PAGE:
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Exodus Devotional | Fall and Forgiveness, Day 5: The Greater Moses



The Book of Exodus

The Greatness of God to His People in Need


Fall and Forgiveness, Day 5


“30 The next day Moses said to the people, “You have sinned a great sin. And now I will go up to the Lord; perhaps I can make atonement for your sin.” 31 So Moses returned to the Lord and said, “Alas, this people has sinned a great sin. They have made for themselves gods of gold. 32 But now, if you will forgive their sin—but if not, please blot me out of your book that you have written.” 33 But the Lord said to Moses, “Whoever has sinned against me, I will blot out of my book. 34 But now go, lead the people to the place about which I have spoken to you; behold, my angel shall go before you. Nevertheless, in the day when I visit, I will visit their sin upon them.” - (Exodus 32:30-34)


The Christian faith is built on this value: God is the greatest, highest, and most precious thing the universe has, and ever will, know. Mankind has spent its lifeblood--and spilled it, too--for gold, oil, and dollars, but everything we’ve ever wanted or pursued is a shadow-desire. God has written into the human soul an undeniable heartache for eternity. The things of this world, if we can just get our hands on them...if we can just get enough of them...seem to trick us into believing we’re getting longer lasting health, wealth, and happiness. Eternal life.


But that eternal happiness and security are found in a person--the person--God. His name is Jesus Christ. He doesn’t bring health, wealth, and happiness with him. He is the eternal joy. So, the Christian faith is one that doesn’t say “be a good person and God will give you these good things.” No. Our faith says, “The only good person ever is God and his gift to you is himself.”


The Israelites (and us Christians) have made a grave error. We wanted another god. We’ve put our faith in gold, silver, health, wealth, security, liberties--you name it. We’ve crafted for ourselves silly, shamefully foolish idols. And here in our text today, God says to Moses, “Go. Take the land I promised you. You can have the stuff I promised, you won’t have me. I’m not going to go with you.”


This is a far worse threat than the one he gave Moses earlier. He could have killed the Israelites, but he relented. Here, he says they can keep their lives and even have a really nice land of their own in Canaan--but they won’t be God’s people anymore. He’s going to withdraw from them. This is terrible new. The worst news.


Moses once again intercedes. If only you could leave me...blot my name out of your book of record. Save your people, though. Punish me, abandon me, despise me, but stay with your people! In the next chapter (Exodus 33), Moses intercedes once more and pleads with God to go with his people--please don’t leave us. We won’t go anywhere unless you go with us. Moses knows that no land and no wealth and no power they could lay their hands on would be worth having God depart from them. Kindly and mercifully, God relents, forgives, and stays with Moses and the people.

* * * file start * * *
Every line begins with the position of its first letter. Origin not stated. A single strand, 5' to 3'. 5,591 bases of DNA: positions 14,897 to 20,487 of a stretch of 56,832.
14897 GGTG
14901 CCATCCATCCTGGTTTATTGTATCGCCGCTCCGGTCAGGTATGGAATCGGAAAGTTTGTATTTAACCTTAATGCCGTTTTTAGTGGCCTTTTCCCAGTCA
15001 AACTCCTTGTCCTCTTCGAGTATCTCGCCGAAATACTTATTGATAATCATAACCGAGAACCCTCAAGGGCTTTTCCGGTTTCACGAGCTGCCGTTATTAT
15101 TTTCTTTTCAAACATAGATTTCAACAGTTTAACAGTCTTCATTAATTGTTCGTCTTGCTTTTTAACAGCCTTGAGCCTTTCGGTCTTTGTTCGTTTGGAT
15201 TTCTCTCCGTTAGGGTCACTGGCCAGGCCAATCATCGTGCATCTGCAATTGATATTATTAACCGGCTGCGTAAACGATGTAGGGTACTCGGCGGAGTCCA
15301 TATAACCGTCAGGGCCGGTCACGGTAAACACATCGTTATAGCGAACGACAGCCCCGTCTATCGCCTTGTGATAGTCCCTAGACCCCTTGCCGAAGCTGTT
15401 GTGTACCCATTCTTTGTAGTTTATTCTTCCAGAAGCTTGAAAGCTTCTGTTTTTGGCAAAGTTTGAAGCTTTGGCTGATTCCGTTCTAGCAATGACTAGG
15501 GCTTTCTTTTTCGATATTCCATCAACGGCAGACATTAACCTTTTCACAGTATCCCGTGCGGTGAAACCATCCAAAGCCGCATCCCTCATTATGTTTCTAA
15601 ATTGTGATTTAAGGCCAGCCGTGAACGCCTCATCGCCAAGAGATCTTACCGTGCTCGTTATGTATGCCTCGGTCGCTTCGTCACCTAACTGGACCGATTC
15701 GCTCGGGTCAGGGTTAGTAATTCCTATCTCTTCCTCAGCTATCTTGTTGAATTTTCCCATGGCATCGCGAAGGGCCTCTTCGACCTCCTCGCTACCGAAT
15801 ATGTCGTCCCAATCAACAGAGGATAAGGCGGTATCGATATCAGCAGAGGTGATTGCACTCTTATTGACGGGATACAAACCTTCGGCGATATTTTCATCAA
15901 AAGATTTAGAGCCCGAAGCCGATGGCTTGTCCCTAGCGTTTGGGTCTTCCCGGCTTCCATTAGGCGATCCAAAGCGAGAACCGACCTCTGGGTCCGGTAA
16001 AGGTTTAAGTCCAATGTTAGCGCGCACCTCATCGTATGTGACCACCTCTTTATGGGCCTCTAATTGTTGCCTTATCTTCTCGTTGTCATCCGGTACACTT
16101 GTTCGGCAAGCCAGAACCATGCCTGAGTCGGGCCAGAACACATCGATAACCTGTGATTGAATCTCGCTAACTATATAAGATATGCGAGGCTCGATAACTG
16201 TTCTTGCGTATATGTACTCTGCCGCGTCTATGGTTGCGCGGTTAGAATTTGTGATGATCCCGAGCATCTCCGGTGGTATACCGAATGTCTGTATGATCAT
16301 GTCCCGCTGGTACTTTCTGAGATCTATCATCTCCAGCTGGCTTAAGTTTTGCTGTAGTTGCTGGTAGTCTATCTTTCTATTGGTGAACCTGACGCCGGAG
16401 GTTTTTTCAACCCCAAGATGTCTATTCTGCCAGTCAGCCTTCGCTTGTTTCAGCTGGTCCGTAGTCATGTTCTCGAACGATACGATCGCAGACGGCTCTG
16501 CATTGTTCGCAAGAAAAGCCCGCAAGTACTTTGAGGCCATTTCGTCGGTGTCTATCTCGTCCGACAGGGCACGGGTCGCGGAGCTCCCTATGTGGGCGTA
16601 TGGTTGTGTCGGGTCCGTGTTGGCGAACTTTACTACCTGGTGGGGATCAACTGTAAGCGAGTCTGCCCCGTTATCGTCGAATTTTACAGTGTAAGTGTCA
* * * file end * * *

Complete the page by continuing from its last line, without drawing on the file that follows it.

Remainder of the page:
I need you to see Moses as a real person who serves as a picture of a Greater Moses: Jesus, who is called Immanuel (God with us). Jesus is the God-man who comes near, stays with us, abides with us. He was cast out, punished, and blotted out so that we could become and remain God’s people. He speaks up and acts on our behalf--not only so we can get to Heaven, but so that we can get God, himself. Exodus--and the rest of the Old Testament--are all about Jesus and the gospel good-news: Jesus is the King of the Universe, God himself, who saves sinners and makes them his beloved people. The place we started from this week was dark...and God has brought us to a place of light. The gospel is the greatest and best news the world has ever heard, and it has to start with the worst news.


  1. Don’t stop praying in worship, thanking the Lord for being our saving God. Spend some time talking to him, meditating on your own heart-felt descriptions of who God is: faithful, just, merciful, beautiful, mysterious, and so on.

  2. We always need to find ourselves in the story. We’re the Israelites, who deserve for God to leave us and forget about us. Moses shows us Jesus, who says and does what it takes to please the Father and give us favor with him. The Promised Land is Heaven, but it’s not complete or even worth anything if we were to enter it without God--and God now goes with us.

  3. Ask and then trust that the Lord would be with you--close by, in your heart, transforming your mind, protecting and providing as your Father in Heaven. Know and feel God close by, by drawing near to him in prayer and thought throughout the day. No matter what health, wealth, or happiness you can find for yourself today, it’ll end up tasting like dust in your mouth without God with you.

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